Savoury snacks

Beware savoury snacks full of salt and saturated fat.
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03.What not to buy

The key to savoury snacking is watching saturated fat and sodium content, while limiting portion size. These snack varieties are higher in energy, fat and sodium - approach with caution.


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Biscuit and dip combos

Dippits Damora (Aldi) Dippits Cheddar, six 22g-packs
Serve size: 22g
Price: $1.99

Compare these with the Uncle Toby’s Le Snak Corn Crackers and Salsa combo and you can see why you might want to give this sort of biscuit and dip a wide berth. They’re high in kilojoules, fat, saturated fat and sodium with little nutritional value. Save them for an occasional snack.


lucky-nuts Lucky Almonds with Yoghurt Sultanas, six 30g-packs
Serve size: 30g
Price: $4.99

While the nuts are going to provide you with great nutritional benefits, sitting in among them is the faux-gurt – an ingredient that kept rearing its head when we looked at sweet snacks. Yoghurt coating, or faux-gurt, has more in common with white chocolate than wholesome yoghurt. And although it doesn’t seem to be in this case, fauxgurt is usually made with hydrogenated fats – an ingredient your arteries won’t appreciate.

Tuna kits

seakist-lunch-Kit Seakist Lunch Kit Tuna in Mayonnaise with Sweetcorn with crackers 108g
Serve size: 108g
Price: $1.89

The mayonnaise and the bigger serving size of this tuna kit means you consume an extra 557kJ and 13g of fat per serve.


Chips and crackers

Smiths-chips Smith’s Snack Food Company Family Value Mix, 20 19g-packs, including Twisties Cheese, Smith’s Crinkle Thinly Cut, Doritos Cheese Supreme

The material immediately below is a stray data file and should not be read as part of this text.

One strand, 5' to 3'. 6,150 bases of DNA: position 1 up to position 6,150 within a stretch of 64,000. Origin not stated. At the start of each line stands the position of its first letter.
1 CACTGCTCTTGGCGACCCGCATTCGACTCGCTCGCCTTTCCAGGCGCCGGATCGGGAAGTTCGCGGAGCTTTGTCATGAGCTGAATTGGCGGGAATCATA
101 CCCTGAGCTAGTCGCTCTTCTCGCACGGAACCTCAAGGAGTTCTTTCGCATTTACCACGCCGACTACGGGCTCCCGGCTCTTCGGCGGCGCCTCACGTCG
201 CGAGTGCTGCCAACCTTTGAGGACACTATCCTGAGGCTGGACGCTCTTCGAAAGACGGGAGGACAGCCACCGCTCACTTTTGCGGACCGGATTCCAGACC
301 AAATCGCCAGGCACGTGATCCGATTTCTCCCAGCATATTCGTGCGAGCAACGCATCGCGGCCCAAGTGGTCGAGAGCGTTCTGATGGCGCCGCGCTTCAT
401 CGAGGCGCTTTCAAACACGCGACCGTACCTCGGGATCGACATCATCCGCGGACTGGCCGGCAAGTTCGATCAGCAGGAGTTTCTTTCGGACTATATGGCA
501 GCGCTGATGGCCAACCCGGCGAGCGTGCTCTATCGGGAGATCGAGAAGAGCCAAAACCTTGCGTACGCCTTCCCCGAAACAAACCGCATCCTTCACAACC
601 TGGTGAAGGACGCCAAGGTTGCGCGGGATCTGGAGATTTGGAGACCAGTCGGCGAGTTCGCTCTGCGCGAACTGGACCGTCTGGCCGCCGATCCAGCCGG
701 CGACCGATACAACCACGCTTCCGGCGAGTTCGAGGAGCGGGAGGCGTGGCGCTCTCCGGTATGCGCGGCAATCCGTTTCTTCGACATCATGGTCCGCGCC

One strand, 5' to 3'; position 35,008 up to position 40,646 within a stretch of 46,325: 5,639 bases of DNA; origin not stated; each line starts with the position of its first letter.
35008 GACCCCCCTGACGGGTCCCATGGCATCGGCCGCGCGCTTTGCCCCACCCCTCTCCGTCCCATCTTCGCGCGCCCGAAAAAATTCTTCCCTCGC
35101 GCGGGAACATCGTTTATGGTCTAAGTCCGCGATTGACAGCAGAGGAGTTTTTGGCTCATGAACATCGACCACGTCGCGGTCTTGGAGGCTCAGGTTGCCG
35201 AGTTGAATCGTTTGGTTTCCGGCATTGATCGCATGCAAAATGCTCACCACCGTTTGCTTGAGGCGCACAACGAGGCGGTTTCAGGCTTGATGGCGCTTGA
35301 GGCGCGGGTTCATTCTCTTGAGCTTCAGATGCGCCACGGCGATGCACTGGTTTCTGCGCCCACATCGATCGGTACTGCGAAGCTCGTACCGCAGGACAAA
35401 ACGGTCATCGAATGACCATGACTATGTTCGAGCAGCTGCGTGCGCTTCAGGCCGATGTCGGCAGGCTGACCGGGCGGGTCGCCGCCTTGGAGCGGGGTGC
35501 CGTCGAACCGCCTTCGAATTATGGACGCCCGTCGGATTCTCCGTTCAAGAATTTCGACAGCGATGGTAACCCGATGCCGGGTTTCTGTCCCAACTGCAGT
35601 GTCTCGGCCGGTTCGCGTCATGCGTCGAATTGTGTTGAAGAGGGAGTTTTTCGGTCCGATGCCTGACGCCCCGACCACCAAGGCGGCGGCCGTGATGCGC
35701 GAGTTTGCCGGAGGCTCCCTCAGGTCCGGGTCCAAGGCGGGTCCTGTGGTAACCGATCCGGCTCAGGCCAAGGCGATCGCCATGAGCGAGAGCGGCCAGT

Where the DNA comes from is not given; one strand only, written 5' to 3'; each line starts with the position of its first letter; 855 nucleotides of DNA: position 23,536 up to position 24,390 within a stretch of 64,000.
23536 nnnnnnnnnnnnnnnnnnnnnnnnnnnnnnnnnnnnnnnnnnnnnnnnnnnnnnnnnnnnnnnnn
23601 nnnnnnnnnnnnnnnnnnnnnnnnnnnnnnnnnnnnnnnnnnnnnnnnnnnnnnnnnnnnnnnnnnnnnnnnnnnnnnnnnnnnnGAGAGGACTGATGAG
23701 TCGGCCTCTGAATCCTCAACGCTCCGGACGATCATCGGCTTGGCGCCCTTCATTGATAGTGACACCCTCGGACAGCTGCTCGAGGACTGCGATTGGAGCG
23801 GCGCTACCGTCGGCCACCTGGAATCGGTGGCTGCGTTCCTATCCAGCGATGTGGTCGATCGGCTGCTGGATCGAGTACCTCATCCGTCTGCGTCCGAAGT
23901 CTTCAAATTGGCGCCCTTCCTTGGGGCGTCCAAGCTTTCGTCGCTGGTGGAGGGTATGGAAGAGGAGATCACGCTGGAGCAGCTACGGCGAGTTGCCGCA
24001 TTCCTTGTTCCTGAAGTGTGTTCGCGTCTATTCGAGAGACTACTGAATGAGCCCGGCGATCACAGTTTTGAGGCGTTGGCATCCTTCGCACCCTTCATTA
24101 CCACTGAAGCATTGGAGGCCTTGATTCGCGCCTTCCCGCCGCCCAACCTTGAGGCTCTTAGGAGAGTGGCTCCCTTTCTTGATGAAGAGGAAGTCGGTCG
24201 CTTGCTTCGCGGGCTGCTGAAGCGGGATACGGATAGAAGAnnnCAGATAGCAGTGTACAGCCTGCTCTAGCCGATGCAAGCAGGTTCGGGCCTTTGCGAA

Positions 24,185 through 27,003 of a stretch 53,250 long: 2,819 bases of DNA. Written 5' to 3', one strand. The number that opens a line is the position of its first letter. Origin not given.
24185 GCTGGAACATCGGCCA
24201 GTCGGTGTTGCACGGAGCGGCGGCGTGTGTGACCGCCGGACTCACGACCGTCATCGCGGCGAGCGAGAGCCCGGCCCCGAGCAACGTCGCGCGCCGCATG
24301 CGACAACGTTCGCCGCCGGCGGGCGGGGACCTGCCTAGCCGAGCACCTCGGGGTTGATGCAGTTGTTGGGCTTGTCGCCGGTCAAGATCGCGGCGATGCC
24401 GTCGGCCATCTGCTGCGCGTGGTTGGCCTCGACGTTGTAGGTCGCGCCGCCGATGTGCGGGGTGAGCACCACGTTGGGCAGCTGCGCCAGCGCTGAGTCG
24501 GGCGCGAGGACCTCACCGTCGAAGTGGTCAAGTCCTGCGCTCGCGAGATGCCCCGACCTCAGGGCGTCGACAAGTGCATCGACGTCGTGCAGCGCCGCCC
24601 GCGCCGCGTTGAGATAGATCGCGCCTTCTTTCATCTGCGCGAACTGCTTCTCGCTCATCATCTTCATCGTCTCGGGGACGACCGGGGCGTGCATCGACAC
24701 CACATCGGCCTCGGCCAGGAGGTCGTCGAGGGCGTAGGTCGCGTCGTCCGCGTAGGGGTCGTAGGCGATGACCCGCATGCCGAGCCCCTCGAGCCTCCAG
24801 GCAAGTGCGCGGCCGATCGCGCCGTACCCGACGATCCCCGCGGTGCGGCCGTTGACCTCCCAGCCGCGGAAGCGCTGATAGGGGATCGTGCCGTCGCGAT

Serve size: 19g
Price: $5.49

The worst of this bunch are the Twisties which are high in total fat and saturated fat, and provide a mammoth hit of sodium – about twice the amount of the other varieties. The only good thing about these is the small 19g serves – so if you do opt for a pack, at least it’s the appropriate serving size.

Smart snacking

savoury-snacks• Make wholegrain breads, cereals and grains your first choice.
• Stick to smaller portion sizes of processed snacks.
• Watch the saturated fat and sodium content.
• Choose snacks with less than 600kJ per serve.
• Aim to eat snacks with fibre, or combine a small pre-packaged snack with a piece of fruit or chopped veggies.
• Eat whole foods: look for short ingredients lists and few additives.

Savoury snack ideas

Make your own snacks – don’t always rely on the pre-packaged ones. This is easy to do at home using fresh ingredients. Here are some ideas for snacks you can make yourself. Keep in mind that some of them may require refrigeration:

• Air-popped popcorn
• Chopped veggies and hommus
• 30g of raw or dry-roasted nuts
• Baked beans on toast
• Bean salad

Or, for more recipe ideas see Cook's CHOICE.

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